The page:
Conference Coverage

Think twice: Choosing Wisely recommendations on testing to avoid in pediatric hematology



– There’s a new Choosing Wisely list in hematology focused specifically on children, with five tests or procedures that experts advise should be avoided, with some exceptions.

The list, which was produced by an expert panel with representatives from the American Society of Hematology and the American Society of Pediatric Hematology/Oncology (ASPHO), includes five tests or procedures that are considered unnecessary. The recommendations were released at the annual meeting of the American Society of Hematology.

The five recommendations are:

  • Don’t perform routine preoperative hemostatic testing in an otherwise healthy child with no prior personal or family history of bleeding.
  • Don’t transfuse platelets in a nonbleeding pediatric patient with a platelet count greater than 10,000/mcL, unless other signs of bleeding are present, or if the patient is set to undergo an invasive procedure.
  • Don’t order thrombophilia testing on children with venous access-associated thrombosis in the absence of a positive family history.
  • Don’t transfuse packed RBCs for iron-deficiency anemia in asymptomatic pediatric patients when there is no evidence of hemodynamic instability or active bleeding.
  • Don’t routinely administer granulocyte colony–stimulating factor (G-CSF) for empiric treatment of pediatric patients with asymptomatic autoimmune neutropenia in the absence of recurrent or severe bacterial and/or fungal infections.

This is the third Choosing Wisely list produced by ASH. The group released the first list in 2013 and the second in 2014. But officials at both ASH and ASPHO have received feedback over the years that there should also be a pediatric-focused list in hematology, said Sarah O’Brien, MD, of Nationwide Children’s Hospital in Columbus, Ohio, and cochair of the expert panel that put together the recommendations.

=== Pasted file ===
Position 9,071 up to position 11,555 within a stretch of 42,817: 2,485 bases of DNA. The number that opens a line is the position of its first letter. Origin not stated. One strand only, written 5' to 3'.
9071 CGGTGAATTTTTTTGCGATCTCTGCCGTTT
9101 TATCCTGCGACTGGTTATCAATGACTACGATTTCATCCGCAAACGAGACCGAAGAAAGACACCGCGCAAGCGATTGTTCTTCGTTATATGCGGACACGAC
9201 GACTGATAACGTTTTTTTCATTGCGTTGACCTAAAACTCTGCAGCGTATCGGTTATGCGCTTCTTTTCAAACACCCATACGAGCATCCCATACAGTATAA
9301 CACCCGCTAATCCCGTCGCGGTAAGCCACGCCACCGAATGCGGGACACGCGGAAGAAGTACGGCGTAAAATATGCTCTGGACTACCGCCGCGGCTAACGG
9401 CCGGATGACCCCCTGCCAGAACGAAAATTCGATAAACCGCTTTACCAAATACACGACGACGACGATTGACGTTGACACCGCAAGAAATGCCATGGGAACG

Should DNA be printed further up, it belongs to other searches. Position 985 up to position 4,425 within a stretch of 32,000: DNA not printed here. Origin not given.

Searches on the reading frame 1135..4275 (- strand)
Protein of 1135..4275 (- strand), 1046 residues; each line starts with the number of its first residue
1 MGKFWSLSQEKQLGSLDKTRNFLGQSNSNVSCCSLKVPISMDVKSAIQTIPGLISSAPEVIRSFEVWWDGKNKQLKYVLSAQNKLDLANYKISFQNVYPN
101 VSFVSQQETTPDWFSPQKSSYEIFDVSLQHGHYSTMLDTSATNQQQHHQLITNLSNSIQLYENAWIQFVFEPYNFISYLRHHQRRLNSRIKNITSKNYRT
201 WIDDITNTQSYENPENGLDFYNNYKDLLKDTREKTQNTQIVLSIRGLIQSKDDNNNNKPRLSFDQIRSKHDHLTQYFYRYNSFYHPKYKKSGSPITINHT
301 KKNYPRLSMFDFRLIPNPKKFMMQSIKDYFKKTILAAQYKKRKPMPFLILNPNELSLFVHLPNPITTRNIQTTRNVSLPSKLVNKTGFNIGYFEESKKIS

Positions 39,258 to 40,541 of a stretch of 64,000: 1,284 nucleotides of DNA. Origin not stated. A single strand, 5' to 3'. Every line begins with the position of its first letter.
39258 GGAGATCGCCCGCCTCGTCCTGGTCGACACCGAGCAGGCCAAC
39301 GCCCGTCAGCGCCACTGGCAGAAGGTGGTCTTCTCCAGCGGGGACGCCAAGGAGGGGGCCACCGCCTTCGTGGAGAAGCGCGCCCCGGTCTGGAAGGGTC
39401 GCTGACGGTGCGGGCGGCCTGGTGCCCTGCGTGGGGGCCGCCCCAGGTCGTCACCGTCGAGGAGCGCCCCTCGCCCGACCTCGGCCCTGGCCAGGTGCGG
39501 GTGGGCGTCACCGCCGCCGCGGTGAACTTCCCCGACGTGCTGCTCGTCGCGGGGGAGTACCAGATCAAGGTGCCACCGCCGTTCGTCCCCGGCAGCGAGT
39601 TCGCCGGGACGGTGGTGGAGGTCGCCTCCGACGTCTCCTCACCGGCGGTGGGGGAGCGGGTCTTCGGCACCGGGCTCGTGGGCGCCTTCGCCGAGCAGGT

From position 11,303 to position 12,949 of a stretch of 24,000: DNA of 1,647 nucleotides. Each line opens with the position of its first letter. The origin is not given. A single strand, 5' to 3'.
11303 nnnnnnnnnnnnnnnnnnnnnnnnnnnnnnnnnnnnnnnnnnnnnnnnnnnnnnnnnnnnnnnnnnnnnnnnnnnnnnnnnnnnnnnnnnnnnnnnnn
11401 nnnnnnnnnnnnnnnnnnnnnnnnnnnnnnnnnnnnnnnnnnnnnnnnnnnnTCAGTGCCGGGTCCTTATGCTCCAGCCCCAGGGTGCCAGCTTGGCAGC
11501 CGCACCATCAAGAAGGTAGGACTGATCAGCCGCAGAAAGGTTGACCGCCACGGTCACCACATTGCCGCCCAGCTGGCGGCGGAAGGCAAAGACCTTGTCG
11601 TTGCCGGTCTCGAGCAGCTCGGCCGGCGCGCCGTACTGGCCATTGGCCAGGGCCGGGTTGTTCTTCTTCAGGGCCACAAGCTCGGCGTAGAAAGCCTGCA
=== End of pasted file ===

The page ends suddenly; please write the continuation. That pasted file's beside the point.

Hemostatic testing

The panel recommended against preoperative hemostatic screening in healthy children with no personal or family history of excessive bleeding because the test does not effectively predict who will have unexpected surgical bleeding. The testing could instead identify artifacts or disorders unrelated to bleeding risk, such as factor XII deficiency or an infection-associated, transient lupus anticoagulant, according to Veronica H. Flood, MD, of the Medical College of Wisconsin, Milwaukee, and a member of the expert panel.

Performing this type of testing also adds cost and stress for families, and often delays surgery.

A look at the current literature reveals that there is little evidence to support coagulation testing in healthy children undergoing surgery. “Despite all this evidence, there remain practitioners who perform such screening on a regular basis,” Dr. Flood said.

For physicians concerned about bleeding risk, Dr. Flood said that existing guidelines support taking a bleeding history in preoperative patients. “This may take a little more time, but in the end will result in better results and less expense.”

Platelet transfusion

The panel recommended against platelet transfusion in nonbleeding pediatric patients with hypoproliferative thrombocytopenia and a platelet count greater than 10,000/mcL. The caveats for this recommendation are that it does not apply if there are other signs or symptoms of bleeding, if the patient is undergoing an invasive procedure, if the patient is aged 1 year or younger, or if the patient has immune-mediated thrombocytopenia, according to Rachel Bercovitz, MD, of the Ann & Robert H. Lurie Children’s Hospital of Chicago and a member of the expert panel.


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